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Marijuana is legal in Malta now

Marijuana is legal in Malta now
Marijuana is legal in Malta now
Written by Harry Johnson

Under the new law, Malta’s adults will be able to legally carry up to 7 grams of cannabis without fear of arrest or having the substance confiscated.

Malta has beaten Luxembourg in becoming the first European Union state to legalize recreational marijuana use and cultivation and possession of cannabis for personal consumption.

New law decriminalizing the consumption and cultivation of the substance was approved by Malta’s parliament today.

The legislation was passed by 36 votes to 27, and now needs to be signed into law by Malta’s president.

The passage of the legislation was hailed by Equality Minister Owen Bonnici, who spearheaded the bill. Bonnici said it marked the adoption of a new “harm-reduction approach” to cannabis.

“The cannabis reform bill has just been approved at third reading stage. We are the change makers,” the minister wrote on Twitter.

Under the new law, Malta’s adults will be able to legally carry up to 7 grams of cannabis without fear of arrest or having the substance confiscated.

Those caught with a bigger stash on them, between 7 grams and 28 grams, will have to appear before an administrative tribunal rather than a criminal court.

Home cultivation of up to four cannabis plants per household will now be legal as well. The plants, however, must not be publicly visible. Moreover, people will be able to keep up to 50 grams of dried product in their homes without fear of facing any consequences.

Smoking cannabis in public, however, remains off-limits, with offenders facing a fine of up to €235 ($266), with the penalty increasing to a maximum of €500 if the substance was smoked before minors.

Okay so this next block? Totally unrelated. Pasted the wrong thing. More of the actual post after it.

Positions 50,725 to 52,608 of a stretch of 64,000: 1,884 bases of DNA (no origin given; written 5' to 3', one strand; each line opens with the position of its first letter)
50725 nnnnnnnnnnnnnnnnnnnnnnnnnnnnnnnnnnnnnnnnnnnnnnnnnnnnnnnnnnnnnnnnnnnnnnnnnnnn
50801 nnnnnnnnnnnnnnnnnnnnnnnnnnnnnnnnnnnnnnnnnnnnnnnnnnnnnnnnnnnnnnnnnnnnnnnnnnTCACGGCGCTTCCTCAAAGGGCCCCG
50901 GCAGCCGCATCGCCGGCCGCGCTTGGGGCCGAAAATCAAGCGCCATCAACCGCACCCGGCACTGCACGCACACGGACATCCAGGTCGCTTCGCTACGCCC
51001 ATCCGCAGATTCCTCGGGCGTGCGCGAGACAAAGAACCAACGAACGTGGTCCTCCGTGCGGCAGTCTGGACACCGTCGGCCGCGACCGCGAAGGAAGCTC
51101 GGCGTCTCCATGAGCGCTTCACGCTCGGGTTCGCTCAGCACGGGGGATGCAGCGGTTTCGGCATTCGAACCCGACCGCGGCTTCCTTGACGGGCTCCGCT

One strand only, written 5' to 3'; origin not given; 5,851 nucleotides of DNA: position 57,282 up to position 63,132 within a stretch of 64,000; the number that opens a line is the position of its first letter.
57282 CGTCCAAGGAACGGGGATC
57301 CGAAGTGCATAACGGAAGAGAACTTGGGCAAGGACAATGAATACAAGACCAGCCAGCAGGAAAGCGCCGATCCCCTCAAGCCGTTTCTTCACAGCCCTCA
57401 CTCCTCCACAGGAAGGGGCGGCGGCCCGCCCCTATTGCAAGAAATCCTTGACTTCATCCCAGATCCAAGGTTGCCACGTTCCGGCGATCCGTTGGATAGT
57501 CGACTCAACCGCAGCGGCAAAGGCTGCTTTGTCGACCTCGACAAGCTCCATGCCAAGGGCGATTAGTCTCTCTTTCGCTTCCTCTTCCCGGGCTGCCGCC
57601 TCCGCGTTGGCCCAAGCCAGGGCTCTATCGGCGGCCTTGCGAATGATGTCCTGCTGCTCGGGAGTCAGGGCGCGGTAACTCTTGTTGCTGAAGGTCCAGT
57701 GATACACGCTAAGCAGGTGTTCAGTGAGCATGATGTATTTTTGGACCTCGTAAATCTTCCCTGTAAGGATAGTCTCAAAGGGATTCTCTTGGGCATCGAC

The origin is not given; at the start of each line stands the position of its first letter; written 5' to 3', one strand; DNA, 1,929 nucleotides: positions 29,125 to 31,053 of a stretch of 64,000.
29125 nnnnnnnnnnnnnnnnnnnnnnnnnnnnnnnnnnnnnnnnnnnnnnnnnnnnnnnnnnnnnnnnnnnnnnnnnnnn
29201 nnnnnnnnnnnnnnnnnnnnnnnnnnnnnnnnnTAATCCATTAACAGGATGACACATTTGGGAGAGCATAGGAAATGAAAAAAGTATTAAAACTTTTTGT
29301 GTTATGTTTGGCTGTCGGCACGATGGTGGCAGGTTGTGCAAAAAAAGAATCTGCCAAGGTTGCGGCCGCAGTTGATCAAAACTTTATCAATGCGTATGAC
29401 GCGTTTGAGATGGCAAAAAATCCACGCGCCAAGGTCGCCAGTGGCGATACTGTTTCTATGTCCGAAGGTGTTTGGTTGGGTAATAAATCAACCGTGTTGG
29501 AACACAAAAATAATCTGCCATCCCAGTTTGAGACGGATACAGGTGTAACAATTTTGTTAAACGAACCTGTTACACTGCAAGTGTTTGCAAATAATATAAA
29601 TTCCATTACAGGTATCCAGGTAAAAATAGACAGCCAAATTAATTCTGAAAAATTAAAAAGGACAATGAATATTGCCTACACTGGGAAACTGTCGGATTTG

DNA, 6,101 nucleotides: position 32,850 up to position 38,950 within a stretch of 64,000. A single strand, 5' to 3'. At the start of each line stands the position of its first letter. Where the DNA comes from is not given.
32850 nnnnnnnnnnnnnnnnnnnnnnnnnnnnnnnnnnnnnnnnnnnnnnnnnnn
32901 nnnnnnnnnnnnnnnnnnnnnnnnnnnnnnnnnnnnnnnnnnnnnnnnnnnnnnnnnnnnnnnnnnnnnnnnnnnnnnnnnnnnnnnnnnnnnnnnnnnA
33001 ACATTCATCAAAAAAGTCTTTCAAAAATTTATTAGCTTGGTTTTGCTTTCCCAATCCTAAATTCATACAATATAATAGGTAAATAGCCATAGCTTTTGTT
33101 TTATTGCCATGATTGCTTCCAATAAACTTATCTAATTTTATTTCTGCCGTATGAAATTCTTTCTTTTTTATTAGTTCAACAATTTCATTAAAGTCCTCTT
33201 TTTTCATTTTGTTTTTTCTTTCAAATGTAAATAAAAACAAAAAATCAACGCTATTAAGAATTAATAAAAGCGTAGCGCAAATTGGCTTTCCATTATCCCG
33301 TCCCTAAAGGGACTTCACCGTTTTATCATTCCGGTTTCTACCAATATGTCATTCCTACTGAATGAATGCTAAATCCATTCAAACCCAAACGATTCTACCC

Trade in cannabis remains heavily restricted as well, with pot-smokers who are unwilling or unable to grow their own having to join new “cannabis associations” to access the drug. These associations, which can be established only as non-profits by private individuals, will be able to distribute the product among their members, up to a maximum of 7 grams per day and 50 grams per month.

The legislation faced fierce criticism from the center-right opposition, some doctors, non-government organizations and the Catholic Church, with opponents warning of various possible consequences stemming from it.

Fears of turning Malta into a drug den, however, have been dismissed by the law’s sponsors, who do not believe there could be a risk of it leading to rampant cannabis abuse.

“The government is in no way urging adults to resort to cannabis use or promoting a cannabis culture. The government always urges people to make healthier choices,” Bonnici wrote.

Adoption of the legislation makes Malta the first European Union country to so drastically relax its cannabis-related restrictions. A similar plan was unveiled by Luxembourg back in October, though the relevant bill is still awaiting approval by parliament.

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About the author

Harry Johnson

Harry Johnson has been the assignment editor for eTurboNews for mroe than 20 years. He lives in Honolulu, Hawaii, and is originally from Europe. He enjoys writing and covering the news.

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